Symbolism in politics

Dr Leithart reflects on ‘the political potency of symbolism‘ in an article titled ‘Who Wears the Crown‘ at the SBC web site Canon & Culture.

In a nutshell, Dr Leithart argues that while American Christianity tends to dismiss symbolism as the opposite of substance, this is out of touch with historical reality. Leithart argues that the cultural and political Left clearly grasps the importance of symbolism and uses it to outflank and overpower Christian advocates of cultural and moral sanity.

Christians today are often political Erasmians, and our oblivion leaves us politically vulnerable. We get out-flanked by opponents who know how to paint pictures and tell stories. Gay sex and gay marriage have been mainstreamed by activists who have slowly, deliberately created icons of gay normality. Obama laid out his version of American history in his second inaugural address with three symbolic movements of liberation—Seneca Falls, Selma and Stonewall.

Arguments won’t turn the tide. We need to fight symbols with symbols, stories with better stories, encouraged by the recollection that injustices and tyrannies have been toppled more often by symbols than by swords or bombs.

Dr Leithart is certainly correct that the Left has a mastery of the use of symbolism in their cause—indeed, symbolism that, while effective, also seems contrived and manipulative. But I think Dr Leithart is mistaken when he claims that better symbols will be more effective than better arguments for ‘our side’.

Symbolism is effective in animating a principle already present in a thought process. In the case of the ‘icons of gay normality’ the presence of that principle required the slow and deliberate undermining of competing views of morality. The ‘icons of gay normality’ are effective precisely because they nurture the view of sexual autonomy our society embraced many decades ago, a view that openly despises sexual chastity and actively embraces infidelity. The meaning of ‘love & marriage’ in our society today is no longer recognisable as the ‘one flesh’ bond God ordained.

Symbols need underlying propositions to give them meaning. On their own, symbols don’t mean anything. Symbols are only powerful when they are analogies or illustrations of things we are already inclined to believe. Indeed, symbols are most powerful when they help us to move subtle assumptions from the realm of tacit persuasion to full conviction.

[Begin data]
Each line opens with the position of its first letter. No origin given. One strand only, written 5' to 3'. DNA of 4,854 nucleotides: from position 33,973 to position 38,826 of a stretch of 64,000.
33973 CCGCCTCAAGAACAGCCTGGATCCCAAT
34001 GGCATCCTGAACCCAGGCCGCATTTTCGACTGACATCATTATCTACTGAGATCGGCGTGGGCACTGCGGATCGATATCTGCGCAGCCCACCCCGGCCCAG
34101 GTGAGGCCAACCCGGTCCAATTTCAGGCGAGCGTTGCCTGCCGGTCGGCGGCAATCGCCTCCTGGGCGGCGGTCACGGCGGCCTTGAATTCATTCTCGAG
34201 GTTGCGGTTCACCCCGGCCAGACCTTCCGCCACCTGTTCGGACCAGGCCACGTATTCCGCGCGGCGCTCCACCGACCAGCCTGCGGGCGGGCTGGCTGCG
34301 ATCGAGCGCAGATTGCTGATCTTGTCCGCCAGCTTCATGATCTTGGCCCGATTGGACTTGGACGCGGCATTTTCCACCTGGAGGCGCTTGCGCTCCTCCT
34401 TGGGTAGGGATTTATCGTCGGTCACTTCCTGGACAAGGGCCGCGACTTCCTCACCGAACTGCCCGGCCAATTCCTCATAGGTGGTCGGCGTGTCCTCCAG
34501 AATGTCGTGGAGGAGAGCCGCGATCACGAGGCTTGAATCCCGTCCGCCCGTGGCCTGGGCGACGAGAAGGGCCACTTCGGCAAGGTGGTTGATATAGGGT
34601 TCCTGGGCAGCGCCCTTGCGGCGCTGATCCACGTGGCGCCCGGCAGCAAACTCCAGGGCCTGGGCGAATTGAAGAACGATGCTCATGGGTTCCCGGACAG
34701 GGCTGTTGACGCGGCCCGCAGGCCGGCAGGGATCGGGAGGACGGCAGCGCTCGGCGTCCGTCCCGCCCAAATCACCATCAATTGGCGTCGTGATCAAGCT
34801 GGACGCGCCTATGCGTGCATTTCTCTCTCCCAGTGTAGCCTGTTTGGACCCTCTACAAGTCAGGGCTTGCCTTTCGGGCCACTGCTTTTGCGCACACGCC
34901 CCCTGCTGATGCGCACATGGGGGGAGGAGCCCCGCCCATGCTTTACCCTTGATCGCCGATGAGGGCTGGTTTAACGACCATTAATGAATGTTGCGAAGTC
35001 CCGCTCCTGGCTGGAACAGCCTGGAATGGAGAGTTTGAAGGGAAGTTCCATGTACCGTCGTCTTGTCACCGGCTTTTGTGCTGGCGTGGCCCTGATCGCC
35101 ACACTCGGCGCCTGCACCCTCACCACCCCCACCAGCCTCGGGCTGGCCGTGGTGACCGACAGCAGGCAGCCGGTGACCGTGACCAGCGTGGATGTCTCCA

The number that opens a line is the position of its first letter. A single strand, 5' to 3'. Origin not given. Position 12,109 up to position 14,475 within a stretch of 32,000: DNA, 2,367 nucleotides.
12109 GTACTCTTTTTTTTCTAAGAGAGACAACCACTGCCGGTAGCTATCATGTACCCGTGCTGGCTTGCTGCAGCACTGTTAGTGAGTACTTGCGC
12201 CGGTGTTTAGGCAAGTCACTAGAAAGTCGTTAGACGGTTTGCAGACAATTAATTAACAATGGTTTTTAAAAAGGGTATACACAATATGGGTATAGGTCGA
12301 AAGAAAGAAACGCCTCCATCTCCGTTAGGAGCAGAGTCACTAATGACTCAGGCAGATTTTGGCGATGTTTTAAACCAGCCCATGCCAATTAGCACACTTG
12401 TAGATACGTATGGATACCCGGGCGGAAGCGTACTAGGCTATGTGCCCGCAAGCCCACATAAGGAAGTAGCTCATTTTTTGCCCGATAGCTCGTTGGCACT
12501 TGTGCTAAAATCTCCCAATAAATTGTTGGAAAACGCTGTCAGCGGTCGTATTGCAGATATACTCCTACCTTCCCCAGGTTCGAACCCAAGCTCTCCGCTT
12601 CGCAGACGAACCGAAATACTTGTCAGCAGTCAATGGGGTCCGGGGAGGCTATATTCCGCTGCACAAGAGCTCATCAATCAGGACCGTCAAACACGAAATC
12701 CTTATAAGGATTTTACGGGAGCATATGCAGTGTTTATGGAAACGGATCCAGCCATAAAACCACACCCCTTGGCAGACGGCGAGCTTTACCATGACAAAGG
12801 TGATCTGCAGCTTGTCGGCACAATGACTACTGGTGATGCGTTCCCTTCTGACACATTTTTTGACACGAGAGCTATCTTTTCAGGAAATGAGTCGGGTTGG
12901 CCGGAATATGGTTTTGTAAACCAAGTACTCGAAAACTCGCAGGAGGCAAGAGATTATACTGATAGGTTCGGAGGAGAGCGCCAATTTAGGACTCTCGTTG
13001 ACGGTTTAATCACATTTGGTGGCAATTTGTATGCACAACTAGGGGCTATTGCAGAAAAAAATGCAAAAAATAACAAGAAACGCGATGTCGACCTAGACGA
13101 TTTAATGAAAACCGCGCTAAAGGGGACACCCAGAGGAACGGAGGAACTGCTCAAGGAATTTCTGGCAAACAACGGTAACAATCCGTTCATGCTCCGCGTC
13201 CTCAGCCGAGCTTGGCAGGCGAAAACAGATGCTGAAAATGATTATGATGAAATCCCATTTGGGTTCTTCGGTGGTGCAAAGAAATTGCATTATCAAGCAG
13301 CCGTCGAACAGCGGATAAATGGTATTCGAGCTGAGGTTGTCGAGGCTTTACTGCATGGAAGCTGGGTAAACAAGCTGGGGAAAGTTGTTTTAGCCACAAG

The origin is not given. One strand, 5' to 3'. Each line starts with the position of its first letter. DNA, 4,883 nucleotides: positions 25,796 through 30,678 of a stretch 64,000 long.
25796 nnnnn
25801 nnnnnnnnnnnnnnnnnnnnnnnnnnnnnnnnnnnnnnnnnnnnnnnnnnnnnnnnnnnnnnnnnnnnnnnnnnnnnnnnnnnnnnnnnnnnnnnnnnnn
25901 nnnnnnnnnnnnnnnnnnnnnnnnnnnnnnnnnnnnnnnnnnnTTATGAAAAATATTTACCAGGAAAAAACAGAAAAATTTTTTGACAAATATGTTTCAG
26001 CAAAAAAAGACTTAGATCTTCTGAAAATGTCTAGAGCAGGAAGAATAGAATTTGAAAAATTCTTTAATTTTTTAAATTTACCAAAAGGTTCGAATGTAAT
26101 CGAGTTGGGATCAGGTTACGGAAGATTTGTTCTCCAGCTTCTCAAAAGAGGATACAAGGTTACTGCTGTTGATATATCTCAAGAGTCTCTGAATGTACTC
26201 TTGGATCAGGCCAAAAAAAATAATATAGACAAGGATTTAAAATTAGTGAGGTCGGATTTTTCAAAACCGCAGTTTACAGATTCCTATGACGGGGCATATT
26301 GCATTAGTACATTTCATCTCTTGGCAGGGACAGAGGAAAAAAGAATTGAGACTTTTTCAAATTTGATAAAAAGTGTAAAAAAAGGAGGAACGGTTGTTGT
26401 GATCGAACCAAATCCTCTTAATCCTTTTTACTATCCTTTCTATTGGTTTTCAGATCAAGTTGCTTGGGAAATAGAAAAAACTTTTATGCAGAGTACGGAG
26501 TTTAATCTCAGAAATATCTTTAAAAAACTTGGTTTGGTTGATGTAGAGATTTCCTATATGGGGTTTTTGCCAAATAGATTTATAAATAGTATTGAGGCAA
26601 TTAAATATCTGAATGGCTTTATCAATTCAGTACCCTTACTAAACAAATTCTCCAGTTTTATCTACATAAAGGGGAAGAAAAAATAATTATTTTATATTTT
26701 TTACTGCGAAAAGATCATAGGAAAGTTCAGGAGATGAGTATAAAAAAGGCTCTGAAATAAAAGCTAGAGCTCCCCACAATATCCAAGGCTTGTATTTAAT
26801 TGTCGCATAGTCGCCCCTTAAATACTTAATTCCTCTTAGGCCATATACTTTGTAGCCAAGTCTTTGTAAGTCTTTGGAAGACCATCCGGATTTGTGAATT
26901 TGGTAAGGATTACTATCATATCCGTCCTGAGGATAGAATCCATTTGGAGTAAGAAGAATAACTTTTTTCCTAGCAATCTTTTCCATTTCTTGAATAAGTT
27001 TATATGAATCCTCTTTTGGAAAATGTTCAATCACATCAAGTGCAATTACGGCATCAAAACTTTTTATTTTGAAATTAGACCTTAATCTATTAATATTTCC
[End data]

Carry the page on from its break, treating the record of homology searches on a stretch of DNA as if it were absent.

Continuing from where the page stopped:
The ‘icons of gay normality’ work because they are situated within a network of beliefs about sexuality that has nothing to do with God’s design and everything to do with sexual autonomy and sexual self gratification. These ‘icons’ are not self interpreting. Their meaning and effectiveness has everything to do with how they illustrate the application of already held beliefs to a wider situation.

And of course, that’s the problem with Dr Leithart’s suggestion that we ought to ‘fight symbols with symbols’. We no longer share with our opponents any of the propositional beliefs that would make our ‘symbols’ intelligible to them. Our ‘icons’ of fidelity and chastity have a very different meaning to them. Any such tokens represent to them the shackles of repulsive oppression and displays of repressive dishonesty.

I’m not denying the power of symbols and symbolic actions. I’m denying that they have an independent power to communicate meaning and to persuade. The ‘icons of gay normality’ are effective today because of decades of work that has preceded those icons, work of cultural transformation that has established a new norm for sexuality, a norm which makes sense of those icons and which those icons can now illustrate.

What, then, must we do? Well, let us start by examining ourselves to see if we have tacitly adopted ways of thinking, speaking, and acting that comport more with the oppositional viewpoint of sexuality than with what we claim to believe. Here’s where we still have some common beliefs with our opponents: we both have a fairly close notion of what constitutes high-handed hypocrisy. Let us stop living glibly in opposition to the very things we claim to believe! This isn’t a demand that we be morally perfect: imperfection is not the same thing as hypocrisy. Rather, I’m insisting that we must hold ourselves to the standard we profess and judge ourselves accordingly, bringing the grace of the Gospel to recover us from our sins and failings. This will involve us in some significant acts of sacrificial love, humble leadership, and bold testimony that may even rise to the level of ‘iconic’ symbolism Dr Leithart so admires.

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